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Having to Play Catch Up

When CART comes to Fontana, despite record revenues and increased attendance, the split it had with the IRL has let NASCAR take a commanding lead over both for fan interest. Sunday's race, however, could be a breakthrough event.


They look like Indy cars, they sound like Indy cars. Heck, a few years ago they were Indy cars.

But when the transporters roll in, carrying the open-wheel racers for Sunday's Marlboro 500 at the California Speedway in Fontana, they won't be hauling Indy cars. They're called champ cars now. Well, that's what they're called in one organization, Championship Auto Racing Teams, or CART.

In another, the Indy Racing League, or the IRL, similar looking open-wheel cars are called, ta-da, Indy cars.

Isn't it queer that in this golden age of auto racing, the crown jewel looks more like a wrench? One lost deep in the innards of an engine, where it is clanking up the works.

Who ever would have thought, in the heady days when the Indianapolis 500 was drawing drivers from Formula One, NASCAR and U.S. sports car tracks, besides the usual oval-track guys, that it would become the most divisive force in the sport?

Is it any wonder that, in the ensuing confusion, the good ol' boys from NASCAR have taken a commanding lead with their Winston Cup stock car series that has become the envy of the business? A Winston Cup weekend practically ensures a successful season for any track in the country. The Winston Cup season still has three races to run but when it's over, the 35 racing weekends will have drawn around 6 million fans. That's an average of more than 170,000.

Not to mention the TV audience. A week and a half ago, for instance, NASCAR's Pepsi 400 at Daytona Beach, Fla., drew the same share of Southern California cable viewers as the USC-Washington State football game, which was on opposite it.

And had that race been shown on CBS, rather than cable, as was scheduled before central Florida wildfires forced a postponement last summer, the prime-time race doubtless would have done much better.

A CART race from Australia, shown delayed the next day on cable, drew half as big a viewing audience here. And there is no chance that CART will average 170,000 live fans any time soon.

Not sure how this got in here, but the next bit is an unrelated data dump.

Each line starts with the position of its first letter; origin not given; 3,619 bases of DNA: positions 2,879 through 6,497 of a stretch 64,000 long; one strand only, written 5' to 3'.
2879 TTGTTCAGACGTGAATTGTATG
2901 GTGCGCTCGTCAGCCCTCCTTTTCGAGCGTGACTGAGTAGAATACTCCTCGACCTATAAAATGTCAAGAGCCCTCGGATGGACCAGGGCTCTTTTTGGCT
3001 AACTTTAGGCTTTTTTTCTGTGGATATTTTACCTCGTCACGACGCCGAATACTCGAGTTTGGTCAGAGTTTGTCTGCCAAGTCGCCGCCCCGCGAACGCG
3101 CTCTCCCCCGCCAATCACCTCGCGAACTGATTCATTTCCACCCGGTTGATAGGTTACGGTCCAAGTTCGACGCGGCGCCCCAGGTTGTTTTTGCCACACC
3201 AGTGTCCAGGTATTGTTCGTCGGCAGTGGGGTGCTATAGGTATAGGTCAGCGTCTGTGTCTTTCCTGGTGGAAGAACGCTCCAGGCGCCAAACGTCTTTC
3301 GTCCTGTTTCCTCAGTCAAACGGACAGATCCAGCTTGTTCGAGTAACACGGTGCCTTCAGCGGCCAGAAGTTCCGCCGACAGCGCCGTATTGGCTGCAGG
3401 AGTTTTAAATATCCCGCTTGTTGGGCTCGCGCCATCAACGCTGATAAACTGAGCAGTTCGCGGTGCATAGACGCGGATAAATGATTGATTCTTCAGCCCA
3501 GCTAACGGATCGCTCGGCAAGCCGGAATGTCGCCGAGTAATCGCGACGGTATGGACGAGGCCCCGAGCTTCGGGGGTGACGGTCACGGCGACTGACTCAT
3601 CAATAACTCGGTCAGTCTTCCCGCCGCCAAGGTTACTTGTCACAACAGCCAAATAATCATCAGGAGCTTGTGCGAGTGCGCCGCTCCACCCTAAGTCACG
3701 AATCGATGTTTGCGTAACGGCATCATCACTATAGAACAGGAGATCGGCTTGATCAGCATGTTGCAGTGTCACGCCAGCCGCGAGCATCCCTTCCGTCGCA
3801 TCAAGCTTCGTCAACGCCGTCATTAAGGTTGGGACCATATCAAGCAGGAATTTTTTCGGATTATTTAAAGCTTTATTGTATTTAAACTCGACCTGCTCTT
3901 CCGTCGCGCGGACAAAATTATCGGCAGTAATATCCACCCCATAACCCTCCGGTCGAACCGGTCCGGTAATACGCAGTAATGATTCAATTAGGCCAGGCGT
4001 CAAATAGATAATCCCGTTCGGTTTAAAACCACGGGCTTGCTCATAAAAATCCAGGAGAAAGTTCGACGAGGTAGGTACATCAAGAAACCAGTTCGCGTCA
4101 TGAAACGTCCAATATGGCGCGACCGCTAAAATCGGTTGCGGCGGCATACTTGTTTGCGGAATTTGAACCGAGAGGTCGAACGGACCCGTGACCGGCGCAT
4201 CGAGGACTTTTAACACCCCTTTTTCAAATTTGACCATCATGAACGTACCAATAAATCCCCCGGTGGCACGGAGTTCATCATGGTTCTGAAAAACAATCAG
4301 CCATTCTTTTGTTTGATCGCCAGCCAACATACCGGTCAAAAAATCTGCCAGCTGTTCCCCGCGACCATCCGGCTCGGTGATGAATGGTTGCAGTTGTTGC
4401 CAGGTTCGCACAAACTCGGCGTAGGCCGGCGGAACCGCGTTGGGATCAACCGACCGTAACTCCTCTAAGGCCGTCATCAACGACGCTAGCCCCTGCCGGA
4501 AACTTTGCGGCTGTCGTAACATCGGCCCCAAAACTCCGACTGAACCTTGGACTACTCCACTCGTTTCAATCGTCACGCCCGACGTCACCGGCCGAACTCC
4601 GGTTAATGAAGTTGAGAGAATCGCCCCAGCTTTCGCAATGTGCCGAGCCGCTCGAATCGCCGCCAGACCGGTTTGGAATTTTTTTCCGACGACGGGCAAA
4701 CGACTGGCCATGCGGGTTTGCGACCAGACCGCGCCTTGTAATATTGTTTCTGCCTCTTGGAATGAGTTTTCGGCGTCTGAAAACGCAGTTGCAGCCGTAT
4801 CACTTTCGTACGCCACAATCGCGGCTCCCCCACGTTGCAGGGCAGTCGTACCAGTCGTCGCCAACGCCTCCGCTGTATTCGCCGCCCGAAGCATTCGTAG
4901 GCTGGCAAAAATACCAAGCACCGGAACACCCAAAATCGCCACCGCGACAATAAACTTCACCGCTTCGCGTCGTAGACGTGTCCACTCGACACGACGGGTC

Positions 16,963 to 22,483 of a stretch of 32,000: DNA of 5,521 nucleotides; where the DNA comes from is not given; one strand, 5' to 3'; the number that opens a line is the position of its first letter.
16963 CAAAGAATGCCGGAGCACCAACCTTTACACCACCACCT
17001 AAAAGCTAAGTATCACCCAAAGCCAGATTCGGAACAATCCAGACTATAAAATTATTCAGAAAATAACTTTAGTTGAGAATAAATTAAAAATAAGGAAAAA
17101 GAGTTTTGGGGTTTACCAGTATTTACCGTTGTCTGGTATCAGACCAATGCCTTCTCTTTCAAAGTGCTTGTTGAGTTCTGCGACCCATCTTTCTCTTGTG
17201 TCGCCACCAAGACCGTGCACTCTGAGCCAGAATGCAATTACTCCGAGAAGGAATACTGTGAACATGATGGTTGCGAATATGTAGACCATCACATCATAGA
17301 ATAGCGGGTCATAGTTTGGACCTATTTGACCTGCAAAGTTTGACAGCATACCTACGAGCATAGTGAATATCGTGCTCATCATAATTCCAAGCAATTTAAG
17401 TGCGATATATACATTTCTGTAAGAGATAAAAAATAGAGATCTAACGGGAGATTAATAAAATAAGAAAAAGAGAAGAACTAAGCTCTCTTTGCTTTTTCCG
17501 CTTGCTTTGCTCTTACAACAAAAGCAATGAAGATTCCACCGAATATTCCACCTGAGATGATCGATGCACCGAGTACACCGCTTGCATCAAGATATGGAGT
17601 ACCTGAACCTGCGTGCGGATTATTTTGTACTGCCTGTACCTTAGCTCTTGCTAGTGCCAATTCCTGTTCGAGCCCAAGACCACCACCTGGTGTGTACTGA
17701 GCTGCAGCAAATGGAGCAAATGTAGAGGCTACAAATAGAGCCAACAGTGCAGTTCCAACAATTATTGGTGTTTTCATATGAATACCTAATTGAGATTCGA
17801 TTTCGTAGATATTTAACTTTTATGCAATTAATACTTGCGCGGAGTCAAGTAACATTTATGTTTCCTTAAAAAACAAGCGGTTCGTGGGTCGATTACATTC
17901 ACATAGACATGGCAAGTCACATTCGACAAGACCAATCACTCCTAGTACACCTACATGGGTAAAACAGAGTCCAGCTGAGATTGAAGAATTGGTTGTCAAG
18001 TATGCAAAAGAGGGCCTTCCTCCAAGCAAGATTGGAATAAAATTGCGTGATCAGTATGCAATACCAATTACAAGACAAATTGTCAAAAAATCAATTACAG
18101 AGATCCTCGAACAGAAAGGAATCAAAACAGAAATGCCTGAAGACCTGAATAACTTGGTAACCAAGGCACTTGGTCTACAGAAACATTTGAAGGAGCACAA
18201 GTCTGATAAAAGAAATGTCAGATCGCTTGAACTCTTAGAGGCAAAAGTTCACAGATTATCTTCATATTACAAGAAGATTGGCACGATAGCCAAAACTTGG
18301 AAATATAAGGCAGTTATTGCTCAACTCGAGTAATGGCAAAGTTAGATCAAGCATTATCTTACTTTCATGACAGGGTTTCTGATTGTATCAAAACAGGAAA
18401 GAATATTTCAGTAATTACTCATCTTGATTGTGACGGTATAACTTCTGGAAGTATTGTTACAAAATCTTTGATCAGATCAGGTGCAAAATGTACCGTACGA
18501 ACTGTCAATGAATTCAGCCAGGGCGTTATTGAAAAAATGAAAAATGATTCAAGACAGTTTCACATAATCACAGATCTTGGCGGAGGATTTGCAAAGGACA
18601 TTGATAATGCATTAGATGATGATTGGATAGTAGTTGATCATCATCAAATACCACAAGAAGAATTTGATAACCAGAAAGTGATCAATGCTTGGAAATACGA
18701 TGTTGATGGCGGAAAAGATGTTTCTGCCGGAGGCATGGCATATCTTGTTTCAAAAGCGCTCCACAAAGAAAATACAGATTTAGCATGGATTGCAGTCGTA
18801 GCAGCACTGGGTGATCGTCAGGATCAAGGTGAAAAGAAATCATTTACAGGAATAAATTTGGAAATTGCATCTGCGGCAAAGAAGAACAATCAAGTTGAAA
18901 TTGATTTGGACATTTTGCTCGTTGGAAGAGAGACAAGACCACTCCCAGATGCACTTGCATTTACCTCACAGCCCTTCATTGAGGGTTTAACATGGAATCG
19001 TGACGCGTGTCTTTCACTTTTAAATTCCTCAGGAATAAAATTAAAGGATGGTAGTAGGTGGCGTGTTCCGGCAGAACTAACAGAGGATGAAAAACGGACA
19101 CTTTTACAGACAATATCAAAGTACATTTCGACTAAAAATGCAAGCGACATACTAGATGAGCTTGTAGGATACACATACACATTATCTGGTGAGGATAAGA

All of which means CART is in trouble?

Far from it. CART may not be NASCAR, but it has never had it so good. In early August, CART announced record revenues, $30.1 million, and net income, $7.8 million, for the first six months of 1998. And that's only the corporate side.

"We're coming down to the end of what I think's been a very successful season," Andrew Craig, CART's chief executive officer, said. "We had 28 full-time [drivers]--we've never had so many before--a record 19 races [20 are scheduled next season], increased sponsor interest in the series . . .

And attendance?

Up, almost everywhere, with a number of oval-track sellouts. And that street race in Surfers Paradise, Australia? Drew in the neighborhood of 250,000 for the weekend.

Still, things could be better, both on the track and in perception. If attendance was up, or at least steady, for most races, there were some clinkers, the Rio 400 in Brazil, for one, but more notably the U.S. 500 at Michigan International Speedway, Detroit-headquartered CART's "home" track. The race that was to have been CART's answer to the Indy 500 drew 60,000--to a track that seats 112,000. NASCAR routinely sells it out.

It turned out to be what is widely considered the best race in CART history--wheel-to-wheel racing, 62 lead changes, Greg Moore passing Jimmy Vasser on the last lap for the victory--but even that artistic success was overshadowed by the deaths of three spectators, struck by a flying wheel and other debris after an accident on the track.

And there still are some people confused by the CART-IRL split.

"If these are the best drivers, how come they don't drive in the Indy 500?" goes the reasoning.

They don't because, when he started the IRL in 1996, Tony George, the owner of the Indianapolis Motor Speedway, made the 500 the centerpiece of his new venture, reserved most of the 33 starting spots for his drivers and, in effect, told CART to take a hike and to stop calling their cars Indy cars.

The split is old news now and no longer as painfully urgent as a toothache. But it's still there, distracting as a cross-eyed Mona Lisa, nettlesome as a sliver. CART drivers, many of them, still itch to go back to Indy but if there is a get-together on the horizon, it's still a big secret.

In fact, in announcing an 11-race schedule for next season, the IRL reduced its engine rpm limit, slowing its cars and widening the split. As if it needed to. CART uses turbocharged racing engines in its cars, the IRL normally aspirated stock-block engines. The difference could hardly be more pronounced.

If it's any consolation to CART, the Indy 500 has lost some--there are plenty who would say most--of its luster, and the 500's baby brother, NASCAR's Brickyard 400 has, in only five years, gained pretty much equal stature and possibly more fan interest.

Craig suggests that NASCAR's growth, at the probable expense of open-wheel racing, is directly related to the Indy 500.

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